Now that we seem to be getting a bit of much longed-for sunshine, it’s important to know what an employer’s legal obligations are concerning minimum and maximum temperatures in the workplace. Although there are no legally binding workplace...
Covenants over property are a potential nightmare for developers but fortunately there are circumstances in which a covenant can be removed.
If the beneficiaries of the covenant for which removal is sought cannot be persuaded by negotiation to give up their rights, an application under Section 84 of the Law of Property Act 1925 may be made to the Lands Chamber of the Upper Tribunal (UT) for the covenant to be removed or modified.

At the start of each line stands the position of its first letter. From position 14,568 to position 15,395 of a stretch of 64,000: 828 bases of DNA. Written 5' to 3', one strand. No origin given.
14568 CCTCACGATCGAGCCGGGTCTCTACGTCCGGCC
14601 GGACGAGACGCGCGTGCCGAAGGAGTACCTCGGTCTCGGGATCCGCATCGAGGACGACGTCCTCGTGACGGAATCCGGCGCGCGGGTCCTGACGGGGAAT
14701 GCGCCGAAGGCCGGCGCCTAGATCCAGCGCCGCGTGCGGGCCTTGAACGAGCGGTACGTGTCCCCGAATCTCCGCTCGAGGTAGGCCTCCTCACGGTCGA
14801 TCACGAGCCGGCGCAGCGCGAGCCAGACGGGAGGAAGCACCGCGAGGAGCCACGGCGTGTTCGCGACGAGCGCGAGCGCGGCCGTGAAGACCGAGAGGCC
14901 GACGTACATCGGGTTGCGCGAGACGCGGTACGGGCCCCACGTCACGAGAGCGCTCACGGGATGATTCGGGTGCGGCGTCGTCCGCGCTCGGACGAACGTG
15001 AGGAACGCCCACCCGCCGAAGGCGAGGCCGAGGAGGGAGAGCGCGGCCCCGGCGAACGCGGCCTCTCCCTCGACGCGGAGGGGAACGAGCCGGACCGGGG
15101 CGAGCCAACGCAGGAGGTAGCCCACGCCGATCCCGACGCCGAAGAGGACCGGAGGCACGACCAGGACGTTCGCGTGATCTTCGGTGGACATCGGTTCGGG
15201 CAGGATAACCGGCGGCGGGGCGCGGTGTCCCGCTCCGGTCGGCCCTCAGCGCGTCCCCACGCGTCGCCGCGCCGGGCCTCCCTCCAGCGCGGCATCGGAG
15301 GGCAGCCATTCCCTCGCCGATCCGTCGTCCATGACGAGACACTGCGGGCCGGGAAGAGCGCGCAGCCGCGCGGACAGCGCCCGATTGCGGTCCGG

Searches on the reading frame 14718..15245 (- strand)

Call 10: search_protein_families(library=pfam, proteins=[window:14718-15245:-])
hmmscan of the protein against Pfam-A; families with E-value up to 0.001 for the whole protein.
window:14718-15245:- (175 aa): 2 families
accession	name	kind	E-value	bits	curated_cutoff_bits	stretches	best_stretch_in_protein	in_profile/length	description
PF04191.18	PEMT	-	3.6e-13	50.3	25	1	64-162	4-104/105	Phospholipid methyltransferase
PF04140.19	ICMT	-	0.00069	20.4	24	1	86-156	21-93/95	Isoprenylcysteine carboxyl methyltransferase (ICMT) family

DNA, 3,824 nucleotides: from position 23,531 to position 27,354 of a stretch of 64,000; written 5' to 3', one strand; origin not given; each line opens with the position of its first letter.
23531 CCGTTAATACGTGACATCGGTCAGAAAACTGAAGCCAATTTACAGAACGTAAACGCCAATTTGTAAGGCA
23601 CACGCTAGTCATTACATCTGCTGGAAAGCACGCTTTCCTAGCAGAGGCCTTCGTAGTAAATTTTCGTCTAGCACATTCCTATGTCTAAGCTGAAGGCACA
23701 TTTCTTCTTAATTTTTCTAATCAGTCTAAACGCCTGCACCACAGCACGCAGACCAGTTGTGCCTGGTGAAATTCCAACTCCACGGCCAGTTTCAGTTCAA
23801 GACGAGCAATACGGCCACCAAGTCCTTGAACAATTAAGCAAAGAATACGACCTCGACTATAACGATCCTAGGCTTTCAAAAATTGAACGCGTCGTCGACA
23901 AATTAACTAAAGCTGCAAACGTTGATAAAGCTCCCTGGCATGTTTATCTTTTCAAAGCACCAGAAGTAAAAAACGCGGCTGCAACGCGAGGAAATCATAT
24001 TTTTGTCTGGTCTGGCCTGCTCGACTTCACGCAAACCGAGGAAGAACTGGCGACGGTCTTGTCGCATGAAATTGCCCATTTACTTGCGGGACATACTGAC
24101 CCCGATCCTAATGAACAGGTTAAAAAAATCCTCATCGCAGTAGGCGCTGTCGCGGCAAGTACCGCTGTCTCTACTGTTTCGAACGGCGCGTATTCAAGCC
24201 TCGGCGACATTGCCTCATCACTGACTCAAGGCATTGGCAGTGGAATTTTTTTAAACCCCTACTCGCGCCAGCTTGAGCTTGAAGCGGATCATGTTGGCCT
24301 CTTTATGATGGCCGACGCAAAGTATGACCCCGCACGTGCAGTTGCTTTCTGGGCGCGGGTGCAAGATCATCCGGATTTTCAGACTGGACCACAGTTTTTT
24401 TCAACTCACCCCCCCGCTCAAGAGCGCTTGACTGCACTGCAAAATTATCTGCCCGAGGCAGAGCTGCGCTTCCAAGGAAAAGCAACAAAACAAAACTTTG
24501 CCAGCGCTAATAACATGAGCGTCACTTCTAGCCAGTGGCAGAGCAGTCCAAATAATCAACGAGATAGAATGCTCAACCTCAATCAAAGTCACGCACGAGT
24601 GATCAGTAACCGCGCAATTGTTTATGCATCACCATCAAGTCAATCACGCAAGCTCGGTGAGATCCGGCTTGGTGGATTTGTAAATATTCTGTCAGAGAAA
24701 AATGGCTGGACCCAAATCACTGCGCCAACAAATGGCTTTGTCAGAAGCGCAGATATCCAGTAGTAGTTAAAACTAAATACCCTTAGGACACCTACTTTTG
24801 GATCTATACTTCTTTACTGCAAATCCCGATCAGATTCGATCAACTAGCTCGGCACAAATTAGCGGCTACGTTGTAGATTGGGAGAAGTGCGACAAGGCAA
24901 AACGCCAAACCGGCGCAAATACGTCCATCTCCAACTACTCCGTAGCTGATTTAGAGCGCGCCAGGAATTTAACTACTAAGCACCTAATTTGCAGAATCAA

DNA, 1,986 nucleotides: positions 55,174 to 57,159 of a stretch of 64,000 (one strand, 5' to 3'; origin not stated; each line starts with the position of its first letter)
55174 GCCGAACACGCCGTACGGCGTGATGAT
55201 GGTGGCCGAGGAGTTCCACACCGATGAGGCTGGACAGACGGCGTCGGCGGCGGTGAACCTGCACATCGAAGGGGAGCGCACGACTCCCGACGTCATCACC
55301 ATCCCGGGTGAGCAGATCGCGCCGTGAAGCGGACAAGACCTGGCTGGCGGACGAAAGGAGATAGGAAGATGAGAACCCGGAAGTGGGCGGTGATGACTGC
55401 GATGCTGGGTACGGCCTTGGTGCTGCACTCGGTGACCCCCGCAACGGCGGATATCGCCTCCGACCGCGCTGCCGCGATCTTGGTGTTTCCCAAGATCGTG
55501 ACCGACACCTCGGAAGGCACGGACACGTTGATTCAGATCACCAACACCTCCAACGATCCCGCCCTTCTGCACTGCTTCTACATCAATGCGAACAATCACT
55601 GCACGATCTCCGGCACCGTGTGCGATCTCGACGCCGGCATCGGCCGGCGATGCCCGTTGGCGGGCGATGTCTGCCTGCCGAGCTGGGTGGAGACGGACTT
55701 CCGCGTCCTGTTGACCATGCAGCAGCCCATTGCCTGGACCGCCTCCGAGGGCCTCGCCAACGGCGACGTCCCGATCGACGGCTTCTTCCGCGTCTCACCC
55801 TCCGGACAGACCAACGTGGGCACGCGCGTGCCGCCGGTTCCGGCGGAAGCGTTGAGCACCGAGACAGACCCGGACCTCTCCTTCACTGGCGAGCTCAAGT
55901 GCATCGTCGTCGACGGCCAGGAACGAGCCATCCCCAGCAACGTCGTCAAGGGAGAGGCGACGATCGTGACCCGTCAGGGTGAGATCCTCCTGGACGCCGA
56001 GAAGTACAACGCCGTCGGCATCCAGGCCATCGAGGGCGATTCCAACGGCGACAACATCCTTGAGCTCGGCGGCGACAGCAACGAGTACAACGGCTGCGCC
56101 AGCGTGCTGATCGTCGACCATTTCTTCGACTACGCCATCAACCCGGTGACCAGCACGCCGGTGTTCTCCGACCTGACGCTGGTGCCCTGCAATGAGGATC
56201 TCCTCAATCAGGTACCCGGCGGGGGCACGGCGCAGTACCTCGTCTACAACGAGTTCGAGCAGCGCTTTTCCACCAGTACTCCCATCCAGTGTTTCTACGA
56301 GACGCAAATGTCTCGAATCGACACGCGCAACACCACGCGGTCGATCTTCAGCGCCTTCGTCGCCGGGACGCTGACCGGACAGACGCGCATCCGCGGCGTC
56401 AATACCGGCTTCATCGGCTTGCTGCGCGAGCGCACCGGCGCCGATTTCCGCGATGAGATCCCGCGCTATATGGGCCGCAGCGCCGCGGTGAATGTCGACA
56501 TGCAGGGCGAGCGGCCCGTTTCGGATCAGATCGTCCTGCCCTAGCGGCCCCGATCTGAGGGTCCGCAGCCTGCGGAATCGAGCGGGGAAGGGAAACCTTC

This can be granted on the following grounds (in simplified terms):
- Where the covenant is obsolete or where a reasonable use of the land concerned would be impeded unless the covenant is removed or modified;
- Where those adults that benefit from the covenant agree to its removal or modification;
- Where the removal or modification of the covenant will not cause a detriment to those who benefit from it;
- Where the UT is satisfied that the covenant does not provide any practical benefits of substantial value or advantage to those entitled to benefit from it; or
- Where it is contrary to the public interest for the covenant to remain and money will provide adequate compensation for those persons who will suffer from its discharge.
In practice, the UT will make its decision on an application to vary a covenant based on the specific facts of the case – there is relatively little in case law by way of guidelines. It is therefore important for those seeking the removal or modification of a covenant that the best possible case is made at the outset in order to persuade the UT that the arguments for the variation or removal are compelling.